TOKYO (AP) — Japan’s government said Monday that it will stick to its policy of not possessing nuclear weapons, after U.S. presidential hopeful Donald Trump said he would be open to the idea of Japan and South Korea having their own atomic arsenals.
Japanese Chief Cabinet Secretary Yoshihide Suga told reporters that the country’s “three principles” of not owning, making or allowing nuclear weapons “remain an important basic policy of the government.”
Trump said in an interview with The New York Times published Sunday that asking Japan and South Korea to pay more for their own defense “could mean nuclear.”
He said the issue “at some point is something that we have to talk about.”
Most Read Nation & World Stories
- Agency cancels Hawaii tsunami watch after huge Pacific quake
- California crash kills 13 of 25 people crammed into SUV
- Supreme Court Justice Amy Coney Barrett delivers 1st opinion
- Man accused of QAnon vandalism at 'America's Stonehenge'
- Gillibrand's responses to Cuomo and Franken scandals are starkly different
Suga, Japan’s top government spokesman, declined to comment specifically on Trump’s statement, saying he is only running for the presidency at this point. Suga expressed confidence that the U.S.-Japan alliance will remain a pillar of Japanese policy, no matter who wins the U.S. presidential election in November.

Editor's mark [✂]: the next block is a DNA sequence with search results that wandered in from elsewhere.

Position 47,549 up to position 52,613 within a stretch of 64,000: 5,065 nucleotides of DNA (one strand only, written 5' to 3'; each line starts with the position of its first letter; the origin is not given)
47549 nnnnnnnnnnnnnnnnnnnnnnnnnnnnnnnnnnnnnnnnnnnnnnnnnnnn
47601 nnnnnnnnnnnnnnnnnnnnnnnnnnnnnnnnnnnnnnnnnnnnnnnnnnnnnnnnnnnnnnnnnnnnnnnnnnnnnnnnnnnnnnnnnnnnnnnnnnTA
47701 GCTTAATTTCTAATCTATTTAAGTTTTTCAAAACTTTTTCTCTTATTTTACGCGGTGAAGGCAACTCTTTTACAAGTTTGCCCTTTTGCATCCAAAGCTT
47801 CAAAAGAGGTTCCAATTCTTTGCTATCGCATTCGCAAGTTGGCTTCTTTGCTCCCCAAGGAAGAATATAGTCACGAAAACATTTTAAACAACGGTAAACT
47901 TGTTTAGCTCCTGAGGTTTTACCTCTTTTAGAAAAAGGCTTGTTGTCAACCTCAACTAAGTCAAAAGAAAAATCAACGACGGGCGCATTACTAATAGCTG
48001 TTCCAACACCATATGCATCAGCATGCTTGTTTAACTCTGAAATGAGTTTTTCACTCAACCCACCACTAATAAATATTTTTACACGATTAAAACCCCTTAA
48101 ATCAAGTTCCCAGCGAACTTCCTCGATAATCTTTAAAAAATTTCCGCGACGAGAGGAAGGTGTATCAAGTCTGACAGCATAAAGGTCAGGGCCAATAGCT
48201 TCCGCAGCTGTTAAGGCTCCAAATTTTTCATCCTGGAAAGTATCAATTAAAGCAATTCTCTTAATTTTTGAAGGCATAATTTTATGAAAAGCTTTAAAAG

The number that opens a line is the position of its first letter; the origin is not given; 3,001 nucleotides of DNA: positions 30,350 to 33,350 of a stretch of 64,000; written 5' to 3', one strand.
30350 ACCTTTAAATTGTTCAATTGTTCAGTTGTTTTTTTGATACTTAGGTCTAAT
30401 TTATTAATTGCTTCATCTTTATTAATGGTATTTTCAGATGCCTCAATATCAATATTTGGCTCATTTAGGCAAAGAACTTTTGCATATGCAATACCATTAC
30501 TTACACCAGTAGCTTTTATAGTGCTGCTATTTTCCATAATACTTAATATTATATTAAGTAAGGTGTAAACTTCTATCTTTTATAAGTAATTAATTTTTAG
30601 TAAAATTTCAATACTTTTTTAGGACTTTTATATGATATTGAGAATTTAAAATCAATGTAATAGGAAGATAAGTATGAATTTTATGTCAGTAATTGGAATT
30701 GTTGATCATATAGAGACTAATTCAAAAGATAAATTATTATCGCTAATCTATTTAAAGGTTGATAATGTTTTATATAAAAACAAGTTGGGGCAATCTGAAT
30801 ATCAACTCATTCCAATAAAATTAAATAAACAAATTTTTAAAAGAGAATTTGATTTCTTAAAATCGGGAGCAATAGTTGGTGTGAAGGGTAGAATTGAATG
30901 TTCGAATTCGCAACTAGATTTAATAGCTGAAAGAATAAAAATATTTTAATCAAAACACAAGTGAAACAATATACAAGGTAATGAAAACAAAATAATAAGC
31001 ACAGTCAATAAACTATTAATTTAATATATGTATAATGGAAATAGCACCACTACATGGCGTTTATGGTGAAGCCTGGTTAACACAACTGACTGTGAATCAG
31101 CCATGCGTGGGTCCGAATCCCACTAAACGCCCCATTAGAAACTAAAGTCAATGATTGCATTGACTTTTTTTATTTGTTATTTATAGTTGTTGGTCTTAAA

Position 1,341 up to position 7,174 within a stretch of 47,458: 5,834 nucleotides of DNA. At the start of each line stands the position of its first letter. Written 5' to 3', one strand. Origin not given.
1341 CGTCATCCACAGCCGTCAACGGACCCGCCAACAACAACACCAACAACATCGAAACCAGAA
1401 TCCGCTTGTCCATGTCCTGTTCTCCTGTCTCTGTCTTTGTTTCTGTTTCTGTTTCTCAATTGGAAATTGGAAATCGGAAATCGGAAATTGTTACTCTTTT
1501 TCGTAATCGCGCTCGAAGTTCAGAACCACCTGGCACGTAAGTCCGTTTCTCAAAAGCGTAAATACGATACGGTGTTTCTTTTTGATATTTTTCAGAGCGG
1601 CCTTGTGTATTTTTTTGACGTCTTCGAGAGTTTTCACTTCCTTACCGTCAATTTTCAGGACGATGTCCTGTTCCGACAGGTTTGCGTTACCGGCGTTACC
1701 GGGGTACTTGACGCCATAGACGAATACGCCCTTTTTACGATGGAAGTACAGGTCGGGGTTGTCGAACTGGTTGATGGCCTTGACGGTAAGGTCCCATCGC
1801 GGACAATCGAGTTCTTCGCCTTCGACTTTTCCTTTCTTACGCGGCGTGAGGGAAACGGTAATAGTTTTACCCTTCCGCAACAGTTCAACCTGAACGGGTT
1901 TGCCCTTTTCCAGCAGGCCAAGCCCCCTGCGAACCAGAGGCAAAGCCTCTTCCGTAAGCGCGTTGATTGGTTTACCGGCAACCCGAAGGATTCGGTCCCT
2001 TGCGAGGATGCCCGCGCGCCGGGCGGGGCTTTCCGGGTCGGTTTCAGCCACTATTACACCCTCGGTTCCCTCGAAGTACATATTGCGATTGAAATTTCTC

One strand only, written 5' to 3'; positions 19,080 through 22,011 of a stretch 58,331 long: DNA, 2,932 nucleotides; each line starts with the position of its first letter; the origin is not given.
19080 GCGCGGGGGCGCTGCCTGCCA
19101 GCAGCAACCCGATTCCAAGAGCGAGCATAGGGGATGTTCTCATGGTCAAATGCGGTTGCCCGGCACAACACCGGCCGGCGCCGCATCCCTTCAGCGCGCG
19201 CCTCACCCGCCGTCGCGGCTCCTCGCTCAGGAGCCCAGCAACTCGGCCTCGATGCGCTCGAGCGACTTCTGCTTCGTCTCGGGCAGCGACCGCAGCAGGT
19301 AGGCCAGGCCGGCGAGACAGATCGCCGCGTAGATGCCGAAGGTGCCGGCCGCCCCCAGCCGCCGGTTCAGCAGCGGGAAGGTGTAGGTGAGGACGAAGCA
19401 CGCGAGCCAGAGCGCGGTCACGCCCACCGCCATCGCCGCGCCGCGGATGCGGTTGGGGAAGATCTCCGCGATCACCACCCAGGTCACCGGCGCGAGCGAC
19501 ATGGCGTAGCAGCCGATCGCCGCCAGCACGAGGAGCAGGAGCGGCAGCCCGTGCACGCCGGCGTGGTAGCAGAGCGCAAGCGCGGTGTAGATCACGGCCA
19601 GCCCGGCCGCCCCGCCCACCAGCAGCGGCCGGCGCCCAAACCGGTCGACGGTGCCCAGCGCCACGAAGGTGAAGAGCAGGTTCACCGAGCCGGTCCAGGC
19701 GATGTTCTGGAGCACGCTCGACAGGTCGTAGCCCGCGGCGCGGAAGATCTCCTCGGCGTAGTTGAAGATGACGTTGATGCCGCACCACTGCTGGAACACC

The U.S. stations tens of thousands of troops in Japan and South Korea, and both are key U.S. allies in the Pacific. Trump said he would withdraw those troops if Japan and South Korea don’t contribute more to their cost.
South Korean Defense Ministry spokesman Moon Sang Gyun said he had no comment on Trump’s remarks. Asked in general about a U.S. troop withdrawal, he said South Korea believes that its alliance with the United States remains strong.
North Korea’s development of nuclear weapons has prompted questions about whether other Asian nations would feel the need to follow suit.
State Department spokesman John Kirby also declined to address Trump’s statement, but said nothing has changed about the seriousness with which the U.S. takes its treaty commitments to Japan and South Korea and its view on the need for denuclearization of the Korean Peninsula.